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Ariel Quartet at the Corcoran

By Stephen Brookes • The Washington Post • January 31, 2011

The Ariel Quartet's members are no slouches; they work hard, and they crank out virtuosity by the bucketful and passion by the yard. Why, then, did their recital on Friday night at the Corcoran Gallery feel so curiously flat?

The Ariel QuartetMaybe it was the wobbly start to the evening, when the Corcoran's technicians forgot to turn on the stage lights, leaving the hapless Ariel to play Beethoven's Quartet in D, Op. 18, No. 3 in the dim gloom. The opening Allegro of that engaging work should have brightened the place up a bit, but instead came off as lifeless and lacking in momentum, and the group didn't start generating electricity until the closing Presto. Better late than never, but still.

In their defense, the Ariel is still a very, very young quartet. Its members are all in their early 20s, and their strengths, at this stage, are remarkable technical ability and ample supplies of youthful passion. But as the evening wore on, it was clear they burned like straw rather than coal, producing brilliant flashes of light but little lasting heat. Their reading of Alban Berg's String Quartet, Op. 3, for instance, was fiery, intelligent and exceptionally detailed - a treat to hear. Yet for all its interest, the performance felt thin and choreographed, like a staged fight where the punches look real but don't actually connect.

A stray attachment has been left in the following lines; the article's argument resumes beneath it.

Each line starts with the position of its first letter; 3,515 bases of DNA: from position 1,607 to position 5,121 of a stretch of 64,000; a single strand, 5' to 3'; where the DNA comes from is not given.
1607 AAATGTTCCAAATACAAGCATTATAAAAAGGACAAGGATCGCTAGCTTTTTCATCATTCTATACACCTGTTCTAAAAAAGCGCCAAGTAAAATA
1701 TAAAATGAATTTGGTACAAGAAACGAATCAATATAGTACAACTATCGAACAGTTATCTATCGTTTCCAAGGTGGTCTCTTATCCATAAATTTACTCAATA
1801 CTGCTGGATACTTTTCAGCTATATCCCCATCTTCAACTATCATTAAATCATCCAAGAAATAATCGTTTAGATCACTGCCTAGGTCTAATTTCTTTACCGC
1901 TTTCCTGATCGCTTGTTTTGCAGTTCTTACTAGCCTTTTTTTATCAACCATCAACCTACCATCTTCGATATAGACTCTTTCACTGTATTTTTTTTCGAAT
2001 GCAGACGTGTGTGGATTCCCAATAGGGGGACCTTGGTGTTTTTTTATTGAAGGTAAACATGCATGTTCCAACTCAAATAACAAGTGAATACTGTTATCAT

Things warmed up a bit when the much-admired violist Roger Tapping joined the Ariel for Mozart's Viola Quintet in D, K. 593, though it was hard to ignore the contrast between Tapping's seasoned, deliberate power - when he punches, he connects - and the earnest fiddling around him. But these are still early days for the Ariel, and as their passion deepens into insight, the group looks set to accomplish impressive things.

Posted on Wednesday, February 2, 2011 at 10:58AM by Registered CommenterStephen Brookes | Comments2 Comments

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Reader Comments (2)

Hi, Stephen,
I had a very different reaction to the Ariel Quartet's concert. Rather than being critical about the Quartet members' youth, I am excited about their prospects. And I don't understand criticizing them for how they played in the dark!
Still, it is great that you did come to the concert. I hope to see you at the series again.
Susan Joseph, Co-Chair, Musical Evening Series
February 5, 2011 | Unregistered CommenterSusan Joseph
Hi Susan -- Thanks for your comments!

But ... I'm troubled that you think I was critical of the fact that they are young! As a former twenty-something myself, I can assure you I hold no bias. In fact, I specifically praised their "remarkable technical ability and ample supplies of youthful passion." (Qualities that, frankly, I wish I had more of myself...)

But in fairness to them, I can't just give them a pass because of their youth. I'm sure they want to be critiqued just as toughly and honestly as I would write about the Emerson or the Guarneri. And to my ears, their interpretations sounded thin at this stage in their development. I agree with you that their prospects are exciting -- as I said in my closing line, "the group looks set to accomplish impressive things." So we're in agreement ... I think?

As for "playing in the dark" -- well, the house lights were on, so it was a bit dim but hardly pitch black. I was surprised they didn't just yell backstage for someone to flick the switch. But anyway, the problem was not being able to see the notes -- it was in making sense out of them.

Hope to see you at the series again soon!
February 11, 2011 | Registered CommenterStephen Brookes

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